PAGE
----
Winterproofing my bike.

For discussions about bikes and equipment.
ChrisP100
Posts: 71
Joined: 24 Sep 2020, 9:00am

Re: Winterproofing my bike.

Postby ChrisP100 » 4 Jan 2021, 3:43pm

colin54 wrote:
ChrisP100 wrote:Just thought I'd share a quick update:

I got my bike out of the shed yesterday to give it a once over after 2 weeks of not riding. I'd given it a clean before I put it away, but hadn't paid proper attention to the wheel QRF's. When I tried to undo them to take the wheels off they were stiffer than normal, and when I did manage to shift them they were ware covered in the tell tail sign of aluminium corrosion.

They've now had a thorough clean and inspection and they seem to be sound. I've given them a good squirt of protection spray (Muc-off MO94) and I'll be keeping a closer eye on them from now on.

Are they external cam quick releases ? Internal cam ones seem to give no trouble, I've been surprised how seized the external cam ones can get when I've encountered them on other people's bikes.
Link here explains the differences in case you are unaware of them.
https://www.sheldonbrown.com/skewers.html#choices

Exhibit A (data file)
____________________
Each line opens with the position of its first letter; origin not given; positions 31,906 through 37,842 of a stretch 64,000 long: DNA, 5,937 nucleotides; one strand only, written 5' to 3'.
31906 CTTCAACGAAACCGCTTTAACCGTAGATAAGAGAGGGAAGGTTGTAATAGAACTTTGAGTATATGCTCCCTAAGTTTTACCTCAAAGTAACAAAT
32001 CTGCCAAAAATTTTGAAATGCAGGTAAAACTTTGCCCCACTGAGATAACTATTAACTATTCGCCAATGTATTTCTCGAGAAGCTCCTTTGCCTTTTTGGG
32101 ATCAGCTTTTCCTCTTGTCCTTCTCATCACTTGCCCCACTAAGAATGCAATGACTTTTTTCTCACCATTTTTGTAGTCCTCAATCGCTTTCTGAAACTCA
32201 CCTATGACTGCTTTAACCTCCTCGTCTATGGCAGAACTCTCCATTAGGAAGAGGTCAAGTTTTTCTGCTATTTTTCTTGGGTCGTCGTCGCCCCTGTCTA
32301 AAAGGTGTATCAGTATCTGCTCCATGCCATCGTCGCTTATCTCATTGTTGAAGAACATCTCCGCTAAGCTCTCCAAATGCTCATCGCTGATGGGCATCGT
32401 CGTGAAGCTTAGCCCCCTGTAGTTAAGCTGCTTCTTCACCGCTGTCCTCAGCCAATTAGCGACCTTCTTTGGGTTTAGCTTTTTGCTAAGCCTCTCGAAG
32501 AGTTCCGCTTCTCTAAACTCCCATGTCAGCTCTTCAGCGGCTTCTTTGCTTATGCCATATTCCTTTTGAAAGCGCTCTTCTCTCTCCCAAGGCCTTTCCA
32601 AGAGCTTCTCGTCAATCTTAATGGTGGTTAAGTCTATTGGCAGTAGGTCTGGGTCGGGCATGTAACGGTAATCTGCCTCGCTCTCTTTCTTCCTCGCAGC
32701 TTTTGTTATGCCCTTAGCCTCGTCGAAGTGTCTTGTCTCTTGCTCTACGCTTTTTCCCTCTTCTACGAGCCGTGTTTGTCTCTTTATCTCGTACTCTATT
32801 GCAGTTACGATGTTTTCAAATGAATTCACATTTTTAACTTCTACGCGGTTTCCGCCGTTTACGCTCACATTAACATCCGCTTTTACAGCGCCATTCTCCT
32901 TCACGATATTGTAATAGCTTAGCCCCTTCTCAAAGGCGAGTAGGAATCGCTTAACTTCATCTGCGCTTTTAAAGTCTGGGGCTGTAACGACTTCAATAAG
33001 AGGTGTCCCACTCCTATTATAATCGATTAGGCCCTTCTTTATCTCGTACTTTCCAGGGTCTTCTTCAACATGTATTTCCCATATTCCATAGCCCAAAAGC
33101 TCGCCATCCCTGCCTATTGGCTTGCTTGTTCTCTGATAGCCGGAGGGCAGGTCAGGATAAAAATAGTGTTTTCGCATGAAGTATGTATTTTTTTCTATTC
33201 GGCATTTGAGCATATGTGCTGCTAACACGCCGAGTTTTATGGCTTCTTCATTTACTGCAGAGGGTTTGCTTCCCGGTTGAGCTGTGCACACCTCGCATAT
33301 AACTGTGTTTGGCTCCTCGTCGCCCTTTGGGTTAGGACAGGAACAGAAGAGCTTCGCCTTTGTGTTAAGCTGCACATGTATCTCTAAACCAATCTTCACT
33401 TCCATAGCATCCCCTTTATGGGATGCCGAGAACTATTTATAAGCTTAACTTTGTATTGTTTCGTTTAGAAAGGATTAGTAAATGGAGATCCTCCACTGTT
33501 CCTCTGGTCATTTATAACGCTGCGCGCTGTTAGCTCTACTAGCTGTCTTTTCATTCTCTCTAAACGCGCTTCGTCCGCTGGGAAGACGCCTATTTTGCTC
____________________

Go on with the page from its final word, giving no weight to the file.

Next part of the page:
External cam. Glad I caught them early enough.

Greystoke
Posts: 377
Joined: 8 May 2018, 7:41am
Location: Lincolnshire

Re: Winterproofing my bike.

Postby Greystoke » 6 Jan 2021, 2:21pm

I think lots of us on here face a never ending battle to keep a derailleur bike running well thru winter.
Round here with tractors etc after a ride despite mudguards, mudflap etc a rather coarse grinding paste gets into everything.
I've tried all sorts and for me old engine oil on the chain after most rides and intermittent CV boot grease on the chain works best.
You have to accept lots of work unless you fit IGH, enclosed chain, drum brakes etc.
I'm sure others will offer similar and even vastly different methods but do what works best for you and be diligent about doing it.

rmurphy195